Charting the future of public relations
What APP can teach Findus about public relations
Arun Sudhaman
Holmes Report
President/Editor-in-Chief

What APP can teach Findus about public relations

Arun Sudhaman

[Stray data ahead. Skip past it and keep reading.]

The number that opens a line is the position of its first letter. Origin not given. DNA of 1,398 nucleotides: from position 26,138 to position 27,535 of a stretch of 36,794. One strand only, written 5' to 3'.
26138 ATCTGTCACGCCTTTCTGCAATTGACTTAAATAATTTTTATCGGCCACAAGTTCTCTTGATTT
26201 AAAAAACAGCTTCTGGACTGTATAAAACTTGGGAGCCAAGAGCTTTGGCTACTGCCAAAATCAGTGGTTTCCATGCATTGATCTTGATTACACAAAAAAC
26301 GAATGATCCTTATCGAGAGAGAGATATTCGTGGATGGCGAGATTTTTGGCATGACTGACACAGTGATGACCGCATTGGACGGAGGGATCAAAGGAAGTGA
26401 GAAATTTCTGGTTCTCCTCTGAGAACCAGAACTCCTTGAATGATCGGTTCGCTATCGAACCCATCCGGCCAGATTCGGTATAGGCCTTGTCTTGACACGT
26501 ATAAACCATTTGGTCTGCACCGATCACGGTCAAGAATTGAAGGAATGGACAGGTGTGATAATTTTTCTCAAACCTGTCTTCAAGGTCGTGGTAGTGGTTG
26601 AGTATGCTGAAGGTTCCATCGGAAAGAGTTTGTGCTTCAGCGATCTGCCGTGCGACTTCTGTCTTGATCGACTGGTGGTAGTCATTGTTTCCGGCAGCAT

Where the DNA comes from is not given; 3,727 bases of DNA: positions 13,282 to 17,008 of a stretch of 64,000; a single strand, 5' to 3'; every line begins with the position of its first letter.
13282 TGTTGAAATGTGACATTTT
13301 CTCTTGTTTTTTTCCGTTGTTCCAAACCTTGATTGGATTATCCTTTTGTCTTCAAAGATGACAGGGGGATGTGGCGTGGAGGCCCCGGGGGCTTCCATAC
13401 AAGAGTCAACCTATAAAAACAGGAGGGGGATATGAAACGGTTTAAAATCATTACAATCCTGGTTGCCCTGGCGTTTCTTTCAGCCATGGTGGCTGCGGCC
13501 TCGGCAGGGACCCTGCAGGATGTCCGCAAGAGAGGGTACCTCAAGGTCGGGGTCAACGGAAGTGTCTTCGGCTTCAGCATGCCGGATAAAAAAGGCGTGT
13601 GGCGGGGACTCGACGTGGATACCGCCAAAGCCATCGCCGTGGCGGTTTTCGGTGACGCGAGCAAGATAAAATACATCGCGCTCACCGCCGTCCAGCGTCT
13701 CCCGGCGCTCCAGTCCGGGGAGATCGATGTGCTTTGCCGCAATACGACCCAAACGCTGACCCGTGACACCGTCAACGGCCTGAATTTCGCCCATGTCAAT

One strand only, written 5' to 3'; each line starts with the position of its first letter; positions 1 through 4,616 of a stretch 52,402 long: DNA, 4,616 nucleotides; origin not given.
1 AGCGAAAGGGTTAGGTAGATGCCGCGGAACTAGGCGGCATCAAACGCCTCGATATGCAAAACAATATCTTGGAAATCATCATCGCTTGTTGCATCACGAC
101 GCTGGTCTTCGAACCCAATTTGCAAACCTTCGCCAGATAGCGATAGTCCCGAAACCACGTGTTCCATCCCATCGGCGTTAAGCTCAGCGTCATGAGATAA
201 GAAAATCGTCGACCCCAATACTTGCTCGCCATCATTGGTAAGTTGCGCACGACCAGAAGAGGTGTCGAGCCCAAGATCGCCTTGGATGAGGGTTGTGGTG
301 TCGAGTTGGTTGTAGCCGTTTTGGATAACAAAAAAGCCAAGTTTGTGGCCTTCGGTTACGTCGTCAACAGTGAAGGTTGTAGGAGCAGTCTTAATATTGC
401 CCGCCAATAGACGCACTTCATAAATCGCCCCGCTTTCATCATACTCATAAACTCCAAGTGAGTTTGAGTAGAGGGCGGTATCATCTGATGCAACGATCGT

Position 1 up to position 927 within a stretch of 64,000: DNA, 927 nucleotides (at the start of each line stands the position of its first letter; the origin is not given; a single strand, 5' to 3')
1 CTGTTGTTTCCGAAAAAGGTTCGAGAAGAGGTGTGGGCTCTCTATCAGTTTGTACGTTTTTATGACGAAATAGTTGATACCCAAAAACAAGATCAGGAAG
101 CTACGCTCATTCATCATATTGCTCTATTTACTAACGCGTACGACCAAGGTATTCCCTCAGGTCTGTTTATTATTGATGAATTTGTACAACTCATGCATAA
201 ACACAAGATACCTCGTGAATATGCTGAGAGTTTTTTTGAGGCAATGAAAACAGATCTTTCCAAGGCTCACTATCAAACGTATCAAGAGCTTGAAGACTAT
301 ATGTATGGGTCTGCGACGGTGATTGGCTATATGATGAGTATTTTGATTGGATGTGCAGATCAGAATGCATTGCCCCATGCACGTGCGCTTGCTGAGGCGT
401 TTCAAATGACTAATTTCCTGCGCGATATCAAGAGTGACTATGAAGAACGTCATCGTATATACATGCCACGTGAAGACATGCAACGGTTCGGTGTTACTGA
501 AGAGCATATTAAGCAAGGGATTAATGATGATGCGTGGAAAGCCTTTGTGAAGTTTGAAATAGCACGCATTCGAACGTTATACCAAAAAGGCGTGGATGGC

The temptation to fixate on the latest crisis of the week is one that should usually be avoided, given the number of molehills that are turned into mountains by the irradiative effects of social media. That diagnosis does not, however, hold for the unfolding Findus saga. Rather than focus too closely on the equine-influenced scandal, it is worth taking a step back and comparing the brand’s woes to the fortunes of another high-profile media favourite, Asia Pulp and Paper (APP). APP is not an obvious example of enlightened public relations. For too long, the company paid lip service to environmental issues, leading to a powerful Greenpeace campaign that forced many of the company’s biggest clients to flee. Yet, unlikely as it may have once seemed, APP appears to have learned its lessons, at least if its recent pledge to halt deforestation proves credible. And one of the key lessons it learned was that its supply chain had a weighty, some might even say disproportionate, effect on its reputation. APP is not, of course, the first company to find this out. Many Western brands, such as Apple, Adidas and Nike, have suffered from scrutiny of their Asian suppliers. Findus, though, has still seen fit to blame suppliers, as if its own brand name is not on the products that consumers are buying. Indeed, the chronology of events offers a disturbing insight into the food group’s attitude towards not only its supply chain but, by extension, the public at large. To wit, Findus only called for tests once news of suspect produce broke last month, demonstrating a shaky grasp of the provenance of the food it sells. It must, presumably, have been aware that consumers expected its beef products to consist of beef. By failing to meet this basic expectation, and abdicating responsibility to its supply chain, Findus has effectively ensured that its actions are at odds with its words. Or, to put it another way, it failed the critical public relations test long before the crisis exploded into the public consciousness. As Sermelo’s Jonathan Jordan notes in his excellent op-ed, “the sphere of responsibility for any food brand starts in a field somewhere, and many consumers expect the brand owner to know where this is, what the farmers are paid, where the water comes from and what fertilizers are being used.” As Paul Holmes points out in his post earlier today, the crisis should be a wakeup call for companies in the food business and beyond. Smart companies, furthermore, can use this knowledge as a basis for competitive differentiation, better CSR and, ultimately, stronger performance. Findus, it seems clear, is not one of these companies. We will soon find out if APP is. Perhaps this is simply what happens when a company eliminates its in-house PR team. You could argue that Findus’ attitude towards public relations is not just woeful, but potentially negligent. The food industry will, no doubt, point to an escalating spiral of pricing pressure. Yet those pressures exist for every company, not least the paper industry. A couple of years ago, it would have been difficult to envisage this kind of advice, but Findus could do worse than study APP’s efforts as it attempts to haul its reputation back from the brink.
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